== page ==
Re: [CR]NAHBS pictures

(Example: Production Builders:Peugeot)

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Subject: Re: [CR]NAHBS pictures
Date: Mon, 11 Feb 2008 12:08:12 -0500
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From: "Dale Brown" <>

<<...although some of the ornate lugs people did really weren't even graceful shapes, which sort of defeats the whole point of making them fancy, IMHO. >>

I agree Emily, I wasn't crazy about some of the approaches I saw there but? then I remember, as it is with arts & crafts in general,? "graceful shapes" are not universally agreed upon...i.e. tastes vary, different strokes for different folks, and other cliches as appropriate!? :)

I am just so happy that bicycles received all this attention.

Dale Brown cycles de ORO Bike Shop 1410 Mill Street Greensboro, North Carolina 27408 USA 336-274-5959

-----Original Message----- From: Emily O'Brien <> To:; Sent: Mon, 11 Feb 2008 12:00 pm Subject: [CR]NAHBS pictures

Speaking of impressive wood bicycles, check this one out:

In looking at the pictures from NAHBS, I felt that there were a lot of bikes there where the builder was trying to sculpt an idea, a concept, rather than build a bike. They were building something that conjures an image and makes you feel a certain way to look at it, not something that's really going to be ridden. A good example was the white fixed gear with integrated handlebars/stem and an integrated brake lever. The way that lever is positioned, it would be practically unusable; the bar is rectangular, and if you were actually squeezing the lever, the corner would be digging into your hand, not to mention the weight you'd be putting on it if you were actually decelerating. The cable for the brake was routed through the bar and out through a tiny hole in the underside of the stem, where it comes out and goes straight down. Any tension in it at all, and you've got a 90-degree kink in the cable. It'll fray quickly and it won't return easily by the time you've used it a couple of times. But the overall effect of the bike was certainly a dramatic representation of fixed gear street culture, or something like that. There were others that seemed like similar "conceptual" designs of track/street fixie bikes, commuters/cruisers, cargo bikes, etc. Lots of neat looking features, but designed more as ridable sculpture to evoke an emotion or association than as a utilitarian vehicle built to a particular purpose but with a beautiful aesthetic. There seemed to be a lot of "problem solving" in the sense of looking too hard for problems to solve. There was also a lot of what I'd call excessive integration, where the builder is trying so hard for a completely integrated, unified bike that a rider would have no options if something broke, if their needs changed, or if they just wanted to try out a different rack/handlebar/lever/brake/crank/drivetrain/shifter/whatever.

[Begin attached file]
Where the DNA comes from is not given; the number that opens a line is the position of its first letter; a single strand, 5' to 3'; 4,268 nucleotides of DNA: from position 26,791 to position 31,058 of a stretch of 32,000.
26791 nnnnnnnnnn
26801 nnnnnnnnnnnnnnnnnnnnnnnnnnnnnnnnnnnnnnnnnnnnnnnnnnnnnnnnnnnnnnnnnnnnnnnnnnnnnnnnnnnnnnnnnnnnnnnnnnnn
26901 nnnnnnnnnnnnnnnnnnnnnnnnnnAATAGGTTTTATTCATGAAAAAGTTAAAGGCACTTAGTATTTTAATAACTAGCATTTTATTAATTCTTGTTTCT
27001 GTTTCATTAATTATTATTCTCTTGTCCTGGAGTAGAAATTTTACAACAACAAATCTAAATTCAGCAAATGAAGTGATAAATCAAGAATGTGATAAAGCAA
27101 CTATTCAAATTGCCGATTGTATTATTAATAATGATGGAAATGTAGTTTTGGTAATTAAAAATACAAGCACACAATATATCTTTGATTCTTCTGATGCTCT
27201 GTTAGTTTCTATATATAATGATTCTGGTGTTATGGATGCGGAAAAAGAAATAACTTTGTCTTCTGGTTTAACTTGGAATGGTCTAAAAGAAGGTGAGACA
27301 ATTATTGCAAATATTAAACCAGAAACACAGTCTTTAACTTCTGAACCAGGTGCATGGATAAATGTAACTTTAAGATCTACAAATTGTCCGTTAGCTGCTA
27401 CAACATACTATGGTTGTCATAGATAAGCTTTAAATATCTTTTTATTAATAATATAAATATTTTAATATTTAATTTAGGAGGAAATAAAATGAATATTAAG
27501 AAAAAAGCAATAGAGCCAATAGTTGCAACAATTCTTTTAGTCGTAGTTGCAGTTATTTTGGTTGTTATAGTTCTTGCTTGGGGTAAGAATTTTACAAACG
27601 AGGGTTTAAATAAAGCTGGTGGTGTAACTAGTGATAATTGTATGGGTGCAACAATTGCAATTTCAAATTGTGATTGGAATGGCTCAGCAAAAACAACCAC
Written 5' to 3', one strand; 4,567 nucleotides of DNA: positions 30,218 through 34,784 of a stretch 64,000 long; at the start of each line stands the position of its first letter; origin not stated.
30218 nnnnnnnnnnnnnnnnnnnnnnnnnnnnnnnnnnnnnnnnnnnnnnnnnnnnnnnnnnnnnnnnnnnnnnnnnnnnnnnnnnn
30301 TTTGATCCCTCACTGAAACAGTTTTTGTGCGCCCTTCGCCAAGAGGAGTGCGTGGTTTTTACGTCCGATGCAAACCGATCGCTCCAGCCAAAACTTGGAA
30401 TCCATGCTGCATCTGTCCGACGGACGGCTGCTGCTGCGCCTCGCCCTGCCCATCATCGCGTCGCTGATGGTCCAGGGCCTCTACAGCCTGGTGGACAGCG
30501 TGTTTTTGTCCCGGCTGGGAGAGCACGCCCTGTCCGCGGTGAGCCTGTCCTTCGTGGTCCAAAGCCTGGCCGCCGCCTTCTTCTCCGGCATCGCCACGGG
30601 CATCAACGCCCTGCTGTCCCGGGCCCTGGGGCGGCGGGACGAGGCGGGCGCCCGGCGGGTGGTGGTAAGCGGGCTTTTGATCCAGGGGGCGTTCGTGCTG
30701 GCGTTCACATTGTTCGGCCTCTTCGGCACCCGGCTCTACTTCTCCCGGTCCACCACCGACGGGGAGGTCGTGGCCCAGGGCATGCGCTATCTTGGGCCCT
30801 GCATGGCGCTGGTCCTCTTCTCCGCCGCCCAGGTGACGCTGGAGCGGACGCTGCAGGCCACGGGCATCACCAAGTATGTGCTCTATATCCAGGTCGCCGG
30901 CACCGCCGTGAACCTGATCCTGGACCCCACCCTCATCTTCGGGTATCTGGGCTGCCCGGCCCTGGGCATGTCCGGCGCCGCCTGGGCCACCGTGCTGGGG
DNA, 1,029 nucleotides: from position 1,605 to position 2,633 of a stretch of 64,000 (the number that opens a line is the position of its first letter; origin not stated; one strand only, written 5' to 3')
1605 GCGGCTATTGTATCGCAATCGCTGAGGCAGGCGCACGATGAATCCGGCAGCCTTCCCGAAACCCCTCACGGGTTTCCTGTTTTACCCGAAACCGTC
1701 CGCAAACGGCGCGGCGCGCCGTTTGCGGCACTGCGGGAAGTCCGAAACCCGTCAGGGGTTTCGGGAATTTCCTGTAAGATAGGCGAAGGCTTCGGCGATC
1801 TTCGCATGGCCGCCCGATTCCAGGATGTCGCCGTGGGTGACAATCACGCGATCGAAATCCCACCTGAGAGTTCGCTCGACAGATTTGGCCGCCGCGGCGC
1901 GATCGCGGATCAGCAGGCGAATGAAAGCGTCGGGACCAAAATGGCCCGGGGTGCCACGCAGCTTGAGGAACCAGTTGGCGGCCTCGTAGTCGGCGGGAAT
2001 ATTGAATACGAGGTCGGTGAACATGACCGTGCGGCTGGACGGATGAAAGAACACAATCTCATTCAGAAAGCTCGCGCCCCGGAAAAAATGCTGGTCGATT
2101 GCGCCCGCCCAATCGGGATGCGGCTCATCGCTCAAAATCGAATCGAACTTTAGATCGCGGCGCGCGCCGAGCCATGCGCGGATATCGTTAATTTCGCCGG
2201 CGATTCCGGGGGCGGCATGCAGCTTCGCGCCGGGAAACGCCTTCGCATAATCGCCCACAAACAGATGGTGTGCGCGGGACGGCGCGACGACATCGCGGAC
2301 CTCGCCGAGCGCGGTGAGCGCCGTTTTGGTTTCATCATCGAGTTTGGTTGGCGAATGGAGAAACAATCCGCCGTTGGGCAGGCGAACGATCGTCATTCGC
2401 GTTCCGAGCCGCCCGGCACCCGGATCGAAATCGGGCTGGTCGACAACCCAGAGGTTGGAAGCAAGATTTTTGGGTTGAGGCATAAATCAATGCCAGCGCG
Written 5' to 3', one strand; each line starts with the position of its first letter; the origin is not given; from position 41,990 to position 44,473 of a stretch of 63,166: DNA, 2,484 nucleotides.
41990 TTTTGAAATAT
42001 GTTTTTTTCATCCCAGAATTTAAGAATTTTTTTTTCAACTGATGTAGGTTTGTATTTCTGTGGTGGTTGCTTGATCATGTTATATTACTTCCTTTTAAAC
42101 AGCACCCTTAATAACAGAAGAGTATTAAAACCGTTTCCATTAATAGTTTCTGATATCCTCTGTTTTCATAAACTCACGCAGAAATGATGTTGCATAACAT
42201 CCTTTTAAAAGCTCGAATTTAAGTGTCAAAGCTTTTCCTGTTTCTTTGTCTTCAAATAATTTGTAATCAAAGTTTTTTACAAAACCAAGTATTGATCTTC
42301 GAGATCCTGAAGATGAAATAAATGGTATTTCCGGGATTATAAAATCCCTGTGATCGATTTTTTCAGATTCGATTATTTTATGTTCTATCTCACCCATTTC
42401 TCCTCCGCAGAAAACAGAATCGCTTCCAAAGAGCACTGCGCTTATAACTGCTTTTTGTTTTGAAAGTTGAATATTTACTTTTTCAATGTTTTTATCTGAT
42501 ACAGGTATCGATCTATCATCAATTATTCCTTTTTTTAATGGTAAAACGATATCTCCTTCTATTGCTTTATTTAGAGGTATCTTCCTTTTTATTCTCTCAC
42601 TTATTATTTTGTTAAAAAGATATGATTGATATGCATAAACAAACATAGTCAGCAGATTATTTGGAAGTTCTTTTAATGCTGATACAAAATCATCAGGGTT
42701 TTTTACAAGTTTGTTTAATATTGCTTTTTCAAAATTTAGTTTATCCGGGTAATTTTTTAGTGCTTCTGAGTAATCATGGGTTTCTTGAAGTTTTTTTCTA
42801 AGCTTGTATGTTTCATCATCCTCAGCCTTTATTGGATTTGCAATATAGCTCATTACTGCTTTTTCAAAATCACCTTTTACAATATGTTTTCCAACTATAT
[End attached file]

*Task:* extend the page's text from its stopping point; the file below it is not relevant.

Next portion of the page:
But I don't mean mean to be completely curmudgeonly about it; there was a lot of really neat stuff, and a lot of really interesting ideas that have real potential. And even if it's not always my cup of tea, I applaud the principle of an extravagant paint job and excessive decoration (although some of the ornate lugs people did really weren't even graceful shapes, which sort of defeats the whole point of making them fancy, IMHO).

Thanks for the pictures, in any case!

Emily O'Brien
Medford, MA